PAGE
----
A third common criticism takes us into the matter of aesthetic identity of fictional characters. In metaphysics, the problem of personal identity is the challenge of determining what (if anything) makes an entity the same person across time, distinct from all other people and things. This is a difficult problem because you need to work out the metaphysics of personhood and identity. In the case of aesthetic identity, the problem is a bit less daunting. For in-world identity of characters, this is settled by author fiat. For example, if a person is a soul in a fictional world, whatever body has that soul is the same character. But this does not settle the matter of aesthetic identity in the real world, which is the problem of sorting out what makes a character the same character. I think the easy and obvious answer is that aesthetic identity is a social identity: being the same character is a matter of the audience accepting the character as the same. But, of course, people can make good faith rational arguments about why people should or should not accept a character as being the same. As an example, Batman has changed over the years and there have been heated fights over the various actors portraying the character in the movies. But Batman is generally accepted as still being Batman, despite these variations. In the case of Batman, a gender-swap could probably be criticized in a good faith manner. After all, Batgirl and Batwoman are already established characters. In the case of Black Panther, swapping in a white or Asian person could be criticized because of the centrality of Black Panther’s blackness in the character. That is, a white Black Panther would not be the same character. That said, someone could make a good story looking at a female Batperson to explore what would be different if Bruce Wayne had been Betty Wayne or what impact having a white person as the Black Panther might change. In any case, valid aesthetic criticisms of swapping would seem to have no meaningful connection to wokeness or lack of wokeness.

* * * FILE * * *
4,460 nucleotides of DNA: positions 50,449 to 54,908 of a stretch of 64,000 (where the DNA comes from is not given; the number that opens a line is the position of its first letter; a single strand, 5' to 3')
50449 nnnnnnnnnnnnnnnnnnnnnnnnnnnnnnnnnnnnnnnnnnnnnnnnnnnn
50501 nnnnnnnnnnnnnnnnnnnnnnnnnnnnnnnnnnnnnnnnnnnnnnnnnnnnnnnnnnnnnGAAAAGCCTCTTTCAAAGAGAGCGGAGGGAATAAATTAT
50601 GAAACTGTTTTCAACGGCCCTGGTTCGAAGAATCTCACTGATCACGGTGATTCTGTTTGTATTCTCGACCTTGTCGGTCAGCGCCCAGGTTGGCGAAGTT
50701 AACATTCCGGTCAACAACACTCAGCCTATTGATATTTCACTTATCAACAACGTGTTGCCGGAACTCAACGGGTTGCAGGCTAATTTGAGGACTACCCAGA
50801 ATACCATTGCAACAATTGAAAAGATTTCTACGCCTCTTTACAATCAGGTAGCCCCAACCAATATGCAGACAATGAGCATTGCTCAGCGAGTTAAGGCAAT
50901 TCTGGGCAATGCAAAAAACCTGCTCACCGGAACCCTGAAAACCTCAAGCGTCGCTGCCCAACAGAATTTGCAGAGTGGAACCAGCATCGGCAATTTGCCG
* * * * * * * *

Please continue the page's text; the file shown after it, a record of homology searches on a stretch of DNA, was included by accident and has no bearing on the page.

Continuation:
I was a bit reluctant to voice my agreement with these criticisms since they are often used as dog whistles for racism and sexism. But they are used in this manner because they do have merit in their proper context. This raises the question of how you can discern the difference between a good faith criticism of swapping on aesthetic grounds as well as criticisms of capitalism motivating companies to make lazy efforts to milk their intellectual property and bigoted attacks on works using the swapping criticism as a dog whistle. This can be challenging, but there are often cases where the critics lay out their explicit sexism and racism.


A good example of this is the Battlestar Galactica (BSG) reboot. These days, some have gone as far as to claim that BSG was the last non-woke sci-fi series and now the Kara Thrace (Starbuck) character is well-liked and rarely attacked by the anti-woke folks. But back in the day, BSG was attacked for being a “social justice” show and Dirk Benedict, who played Starbuck in the original series, attacked the decision to cast a woman in the role of Starbuck. While this reboot aired in 2003, Benedict’s criticism will sound quite familiar today: